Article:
Bending, creasing, crumpling, folding, pressing, squeezing, stretching, scoring, tearing, slitting, cutting, sawing, singeing, burning – using various techniques, the artist Oskar Holweck devoted all his artistic powers to one material: industrially produced white paper. With the concentration of a scientist engaged more in research than in invention, he investigated, in serial repetitions, the elementary processes of artistic work and the essential properties of his medium. Holweck internalised the principles of the teacher and Bauhaus master Josef Albers, who had his students experiment with paper as part of his “material exercises”. In excluding the use of glue, he encouraged students to develop paper objects through a process of folding and cutting. When Holweck began teaching the preliminary course at the Werkkunstschule in Saarbrücken, he took up Albers’s principles and translated the Bauhaus teachings into his current situation, which also had an influence on his own artistic work. In 1958, as a member of the group ZERO, founded by Heinz Mack and Otto Piene, Holweck began exploring the effects of light on his paper relief surfaces and layered book objects, with the intention of, in his own words, “showing the coloured nature of white”.1 His works of the 1950s were already informed by the date-like system he developed for the titles of this works, which were to specify the time and place they were made. Thus the 1969 paper relief 30 VIII 69/10, folded into a geometric grid, is a seismographic record that also references the hygroscopic conditions at the time of its creation.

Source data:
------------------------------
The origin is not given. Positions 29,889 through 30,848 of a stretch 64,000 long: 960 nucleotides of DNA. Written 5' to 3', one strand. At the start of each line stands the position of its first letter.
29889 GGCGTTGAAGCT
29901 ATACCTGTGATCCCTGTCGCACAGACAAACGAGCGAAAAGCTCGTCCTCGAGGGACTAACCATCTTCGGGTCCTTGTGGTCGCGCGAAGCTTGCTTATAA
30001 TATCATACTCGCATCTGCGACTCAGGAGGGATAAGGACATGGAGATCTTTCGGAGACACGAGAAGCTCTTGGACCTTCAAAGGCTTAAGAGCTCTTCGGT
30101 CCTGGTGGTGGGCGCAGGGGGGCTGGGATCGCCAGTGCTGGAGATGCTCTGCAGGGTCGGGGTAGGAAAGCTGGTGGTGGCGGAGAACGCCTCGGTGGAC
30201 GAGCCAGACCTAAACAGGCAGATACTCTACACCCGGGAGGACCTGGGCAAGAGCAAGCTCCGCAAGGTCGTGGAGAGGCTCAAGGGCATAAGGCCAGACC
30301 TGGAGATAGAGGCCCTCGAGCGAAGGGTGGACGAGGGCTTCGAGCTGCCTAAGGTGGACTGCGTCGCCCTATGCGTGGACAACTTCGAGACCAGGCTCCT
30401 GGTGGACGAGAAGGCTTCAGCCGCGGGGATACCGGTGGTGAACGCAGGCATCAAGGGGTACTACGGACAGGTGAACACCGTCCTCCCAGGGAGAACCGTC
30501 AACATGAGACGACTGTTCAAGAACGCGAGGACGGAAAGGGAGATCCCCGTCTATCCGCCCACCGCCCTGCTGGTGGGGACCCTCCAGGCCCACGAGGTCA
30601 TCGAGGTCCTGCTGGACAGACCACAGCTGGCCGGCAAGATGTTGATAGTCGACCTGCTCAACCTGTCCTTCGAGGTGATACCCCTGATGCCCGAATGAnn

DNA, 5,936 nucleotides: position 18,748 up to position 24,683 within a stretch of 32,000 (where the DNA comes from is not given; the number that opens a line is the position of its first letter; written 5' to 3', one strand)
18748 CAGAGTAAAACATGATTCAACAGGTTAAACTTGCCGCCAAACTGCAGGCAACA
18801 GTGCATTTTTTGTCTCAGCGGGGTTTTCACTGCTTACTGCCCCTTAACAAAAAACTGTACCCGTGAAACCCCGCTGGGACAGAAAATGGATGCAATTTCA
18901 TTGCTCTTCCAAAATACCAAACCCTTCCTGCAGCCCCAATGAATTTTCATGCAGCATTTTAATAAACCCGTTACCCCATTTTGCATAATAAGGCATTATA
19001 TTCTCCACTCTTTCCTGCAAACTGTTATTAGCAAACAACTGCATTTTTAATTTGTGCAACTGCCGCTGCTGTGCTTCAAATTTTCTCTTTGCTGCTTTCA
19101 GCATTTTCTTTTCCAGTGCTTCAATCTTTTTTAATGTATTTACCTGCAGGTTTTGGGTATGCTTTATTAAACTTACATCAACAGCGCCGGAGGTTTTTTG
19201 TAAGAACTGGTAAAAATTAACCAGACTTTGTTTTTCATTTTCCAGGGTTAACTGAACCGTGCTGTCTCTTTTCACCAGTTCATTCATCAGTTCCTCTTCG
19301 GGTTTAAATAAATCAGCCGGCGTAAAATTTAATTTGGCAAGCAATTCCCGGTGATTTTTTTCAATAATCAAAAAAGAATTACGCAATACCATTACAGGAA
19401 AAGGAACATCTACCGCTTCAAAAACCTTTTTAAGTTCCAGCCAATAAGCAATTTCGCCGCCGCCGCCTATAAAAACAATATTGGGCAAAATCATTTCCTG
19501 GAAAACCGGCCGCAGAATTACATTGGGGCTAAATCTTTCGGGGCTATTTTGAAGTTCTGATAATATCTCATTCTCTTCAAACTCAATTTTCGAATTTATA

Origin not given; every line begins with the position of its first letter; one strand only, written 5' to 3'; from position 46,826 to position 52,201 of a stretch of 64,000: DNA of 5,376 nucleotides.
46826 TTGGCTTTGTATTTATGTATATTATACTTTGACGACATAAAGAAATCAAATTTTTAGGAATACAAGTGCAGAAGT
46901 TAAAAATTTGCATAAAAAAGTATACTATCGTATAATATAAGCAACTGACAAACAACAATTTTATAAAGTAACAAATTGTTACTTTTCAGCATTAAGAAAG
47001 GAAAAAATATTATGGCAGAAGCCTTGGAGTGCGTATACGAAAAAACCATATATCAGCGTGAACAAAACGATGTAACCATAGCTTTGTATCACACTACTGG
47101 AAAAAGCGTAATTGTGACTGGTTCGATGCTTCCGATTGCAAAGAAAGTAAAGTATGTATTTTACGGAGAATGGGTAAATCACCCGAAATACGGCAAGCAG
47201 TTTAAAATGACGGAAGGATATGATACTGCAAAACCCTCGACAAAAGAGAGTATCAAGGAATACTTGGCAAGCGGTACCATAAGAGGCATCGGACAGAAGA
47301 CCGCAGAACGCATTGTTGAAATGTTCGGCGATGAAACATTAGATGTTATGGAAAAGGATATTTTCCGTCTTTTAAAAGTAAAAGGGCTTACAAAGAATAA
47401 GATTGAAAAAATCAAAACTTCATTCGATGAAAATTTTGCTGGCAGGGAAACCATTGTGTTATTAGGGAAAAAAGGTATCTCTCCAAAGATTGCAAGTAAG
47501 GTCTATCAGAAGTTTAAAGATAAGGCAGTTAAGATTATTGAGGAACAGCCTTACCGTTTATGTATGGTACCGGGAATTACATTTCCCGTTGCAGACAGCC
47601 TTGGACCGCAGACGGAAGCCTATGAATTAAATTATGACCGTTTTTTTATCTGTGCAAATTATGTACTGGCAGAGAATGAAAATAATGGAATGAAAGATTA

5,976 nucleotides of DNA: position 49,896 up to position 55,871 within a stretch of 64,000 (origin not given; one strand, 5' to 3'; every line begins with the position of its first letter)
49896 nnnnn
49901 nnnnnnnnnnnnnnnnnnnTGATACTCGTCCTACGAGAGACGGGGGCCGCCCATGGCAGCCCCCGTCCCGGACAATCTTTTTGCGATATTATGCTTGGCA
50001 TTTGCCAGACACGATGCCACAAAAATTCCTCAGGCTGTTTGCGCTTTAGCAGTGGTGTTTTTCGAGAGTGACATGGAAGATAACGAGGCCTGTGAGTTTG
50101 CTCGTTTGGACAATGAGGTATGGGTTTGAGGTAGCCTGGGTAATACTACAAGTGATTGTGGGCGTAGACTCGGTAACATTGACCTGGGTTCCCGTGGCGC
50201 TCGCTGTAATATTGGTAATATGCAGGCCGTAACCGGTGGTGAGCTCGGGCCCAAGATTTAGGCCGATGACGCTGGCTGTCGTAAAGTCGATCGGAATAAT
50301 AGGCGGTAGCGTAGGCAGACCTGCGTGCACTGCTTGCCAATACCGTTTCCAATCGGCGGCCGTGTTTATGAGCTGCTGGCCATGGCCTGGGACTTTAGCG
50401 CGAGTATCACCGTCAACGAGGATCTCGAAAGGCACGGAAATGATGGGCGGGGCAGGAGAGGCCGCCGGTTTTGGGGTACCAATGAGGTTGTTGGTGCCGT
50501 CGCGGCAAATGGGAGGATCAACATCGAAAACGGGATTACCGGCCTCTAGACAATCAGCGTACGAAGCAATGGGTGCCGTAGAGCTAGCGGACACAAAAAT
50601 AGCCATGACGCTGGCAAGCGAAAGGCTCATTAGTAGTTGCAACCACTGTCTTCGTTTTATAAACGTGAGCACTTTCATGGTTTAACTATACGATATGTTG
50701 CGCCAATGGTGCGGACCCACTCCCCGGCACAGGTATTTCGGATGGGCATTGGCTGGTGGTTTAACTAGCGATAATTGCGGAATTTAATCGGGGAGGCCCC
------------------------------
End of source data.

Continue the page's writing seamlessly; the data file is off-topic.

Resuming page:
1 Oskar Holweck, interview by Thomas Röske, in Papier = Kunst, exh. cat., Neuer Kunstverein Aschaffenburg, Aschaffenburg, 1991, p. 62.
In the exhibition:
Oskar Holweck 30 VIII 69/10, 1969 Folded paper 70 × 99 cm Private collection
In 1959, using a regular, geometric arrangement of hazelnuts across which he stretched a monochrome canvas, Enrico Castellani established the fundamental ...
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